The decision to make Sophie Pascoe New Zealand's flagbearer at the Gold Coast Commonwealth Games represents a symbolic moment in the country's sporting history.
Taking a 25-year-old woman who has achieved at the ultimate level in para-sport and appointing her to lead the overall national team without an asterisk next to her name is an enlightened step.
It showcases the inclusivity and accessibility offered to Kiwi sportspeople, and sets an example to the world about why sport is important beyond the hunt for fame and fortune.
Generations from now, chef de mission Rob Waddell's call will resonate.
He made the announcement in front of around 500 people at the QT Hotel ballroom in Surfers Paradise. The venue will moonlight as New Zealand House during the Games.
Draped in a New Zealand flag, Pascoe approached the lecturn and spoke about how she wanted to bring "integrity" to the team. She wavered a touch, but held her nerve as the emotion brimmed.
"I was pretty gob-smacked Rob flew to announce the news to me in Christchurch," she said at the beach afterwards, amid a media throng.
"He sat me down at the high performance centre in Christchurch and it was humbling when he went through the reasons of why I had been chosen.
"This is huge for the movement of para-athletes and women in sport. This will be the Games where integration is key, and having 40,000 New Zealanders on the Gold Coast kind of makes it like a home games."
Waddell says Pascoe epitomised the team's values and culture.
"What this athlete does transcends sport and touches the hearts and emotions of every New Zealander. She is an inspiration.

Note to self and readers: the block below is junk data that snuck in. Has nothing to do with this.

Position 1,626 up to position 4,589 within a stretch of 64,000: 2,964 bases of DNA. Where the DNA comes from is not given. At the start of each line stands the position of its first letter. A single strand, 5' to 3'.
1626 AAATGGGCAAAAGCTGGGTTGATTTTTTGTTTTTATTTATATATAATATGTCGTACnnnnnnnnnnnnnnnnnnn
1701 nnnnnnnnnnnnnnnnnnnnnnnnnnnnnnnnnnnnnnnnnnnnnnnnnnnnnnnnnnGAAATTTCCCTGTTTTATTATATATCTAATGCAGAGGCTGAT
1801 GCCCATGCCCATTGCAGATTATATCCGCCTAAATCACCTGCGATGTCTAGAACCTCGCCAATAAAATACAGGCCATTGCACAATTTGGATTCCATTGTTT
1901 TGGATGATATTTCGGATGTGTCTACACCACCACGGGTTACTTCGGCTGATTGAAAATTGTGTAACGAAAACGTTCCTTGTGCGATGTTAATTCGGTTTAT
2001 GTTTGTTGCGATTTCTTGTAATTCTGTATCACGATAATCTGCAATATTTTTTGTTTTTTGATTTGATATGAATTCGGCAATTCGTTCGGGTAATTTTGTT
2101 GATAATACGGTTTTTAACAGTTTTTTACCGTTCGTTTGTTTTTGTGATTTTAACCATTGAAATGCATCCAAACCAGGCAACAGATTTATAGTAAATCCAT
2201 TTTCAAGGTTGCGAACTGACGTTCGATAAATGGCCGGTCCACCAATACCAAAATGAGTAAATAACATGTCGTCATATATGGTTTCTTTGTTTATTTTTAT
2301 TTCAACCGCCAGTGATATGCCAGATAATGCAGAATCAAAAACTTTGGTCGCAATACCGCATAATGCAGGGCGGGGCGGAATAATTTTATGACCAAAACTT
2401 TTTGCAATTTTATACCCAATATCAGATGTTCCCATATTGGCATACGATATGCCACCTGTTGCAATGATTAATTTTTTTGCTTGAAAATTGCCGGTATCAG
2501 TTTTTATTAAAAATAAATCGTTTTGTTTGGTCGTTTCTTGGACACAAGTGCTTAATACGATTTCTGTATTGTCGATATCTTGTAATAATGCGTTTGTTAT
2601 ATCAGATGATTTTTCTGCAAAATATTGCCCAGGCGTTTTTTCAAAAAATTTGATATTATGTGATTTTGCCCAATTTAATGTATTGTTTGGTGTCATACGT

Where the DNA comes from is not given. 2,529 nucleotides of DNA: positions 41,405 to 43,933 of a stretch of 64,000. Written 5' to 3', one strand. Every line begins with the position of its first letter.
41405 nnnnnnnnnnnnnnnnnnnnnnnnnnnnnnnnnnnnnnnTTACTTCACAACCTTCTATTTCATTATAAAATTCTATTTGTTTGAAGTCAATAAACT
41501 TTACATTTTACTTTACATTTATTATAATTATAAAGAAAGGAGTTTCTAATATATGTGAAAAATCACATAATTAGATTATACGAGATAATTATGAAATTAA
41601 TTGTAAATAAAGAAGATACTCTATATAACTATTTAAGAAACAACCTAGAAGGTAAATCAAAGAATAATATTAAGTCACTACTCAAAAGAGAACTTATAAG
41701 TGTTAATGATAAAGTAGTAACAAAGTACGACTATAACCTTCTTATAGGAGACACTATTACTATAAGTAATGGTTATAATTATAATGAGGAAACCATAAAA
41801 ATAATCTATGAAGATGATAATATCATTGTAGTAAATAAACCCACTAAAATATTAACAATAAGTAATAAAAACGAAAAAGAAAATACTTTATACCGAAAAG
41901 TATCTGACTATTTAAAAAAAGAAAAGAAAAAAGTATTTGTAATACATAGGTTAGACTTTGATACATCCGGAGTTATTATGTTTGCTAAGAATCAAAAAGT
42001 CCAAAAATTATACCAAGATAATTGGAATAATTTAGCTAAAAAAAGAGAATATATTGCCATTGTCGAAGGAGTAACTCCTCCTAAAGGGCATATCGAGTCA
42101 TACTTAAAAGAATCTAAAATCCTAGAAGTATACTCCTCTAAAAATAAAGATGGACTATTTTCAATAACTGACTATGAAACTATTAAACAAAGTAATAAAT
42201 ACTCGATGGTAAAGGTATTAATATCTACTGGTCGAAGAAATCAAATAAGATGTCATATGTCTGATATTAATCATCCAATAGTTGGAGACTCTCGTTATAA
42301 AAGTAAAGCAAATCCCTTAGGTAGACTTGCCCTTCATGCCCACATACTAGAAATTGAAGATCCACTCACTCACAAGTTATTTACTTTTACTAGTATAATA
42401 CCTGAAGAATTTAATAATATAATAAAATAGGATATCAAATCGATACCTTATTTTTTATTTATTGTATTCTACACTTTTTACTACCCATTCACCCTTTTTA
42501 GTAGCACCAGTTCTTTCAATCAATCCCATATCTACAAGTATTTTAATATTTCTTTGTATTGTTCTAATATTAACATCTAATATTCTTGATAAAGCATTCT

"The Commonwealth Games is about inclusivity and making sure everyone gets an equal chance. She's somewhat of a rockstar in the team now, and I sense it was a popular choice among her peers.
"She worked out when she was racing and then half an hour later said 'I would love to do it'."
The Christchurch-based swimmer won two gold medals at Glasgow in 2014. She has also won 15 medals as the country's most decorated Paralympian.
Pascoe will never lead New Zealand into an Olympics after an accident with her legs in a lawnmower accident as a toddler, but her position as the New Zealand swimming team's queen-pin is undisputed.
The Commonwealth Games are often referenced as "The Friendly Games" under their "humanity, equality, destiny" mantra.
Parents reading this will understand the joy bursting from Pascoe's Mum and Dad, Jo and Garry, seeing their daughter bestowed with the honour.
They were totally unaware until the announcement.
"It came as a complete and utter shock," Jo said, having come from Cairns and dropped their bags off at their hotel down the road.
"She's classed as an athlete as much as a parathlete, and it's brought them all together."
"It's a huge, we're over the moon," Garry added. "It's great to have such an integrated team."
Both had initially planned to miss the opening ceremony, but Sophie reserved them a couple of tickets.
Pascoe began swimming at seven years old when she was asked her to join Christchurch's QEII Swim Club. Roly Crichton has coached her for 14 years.
She competes in the SM10 200m individual medley on April 7 and the SB9 100m breaststroke on April 9.
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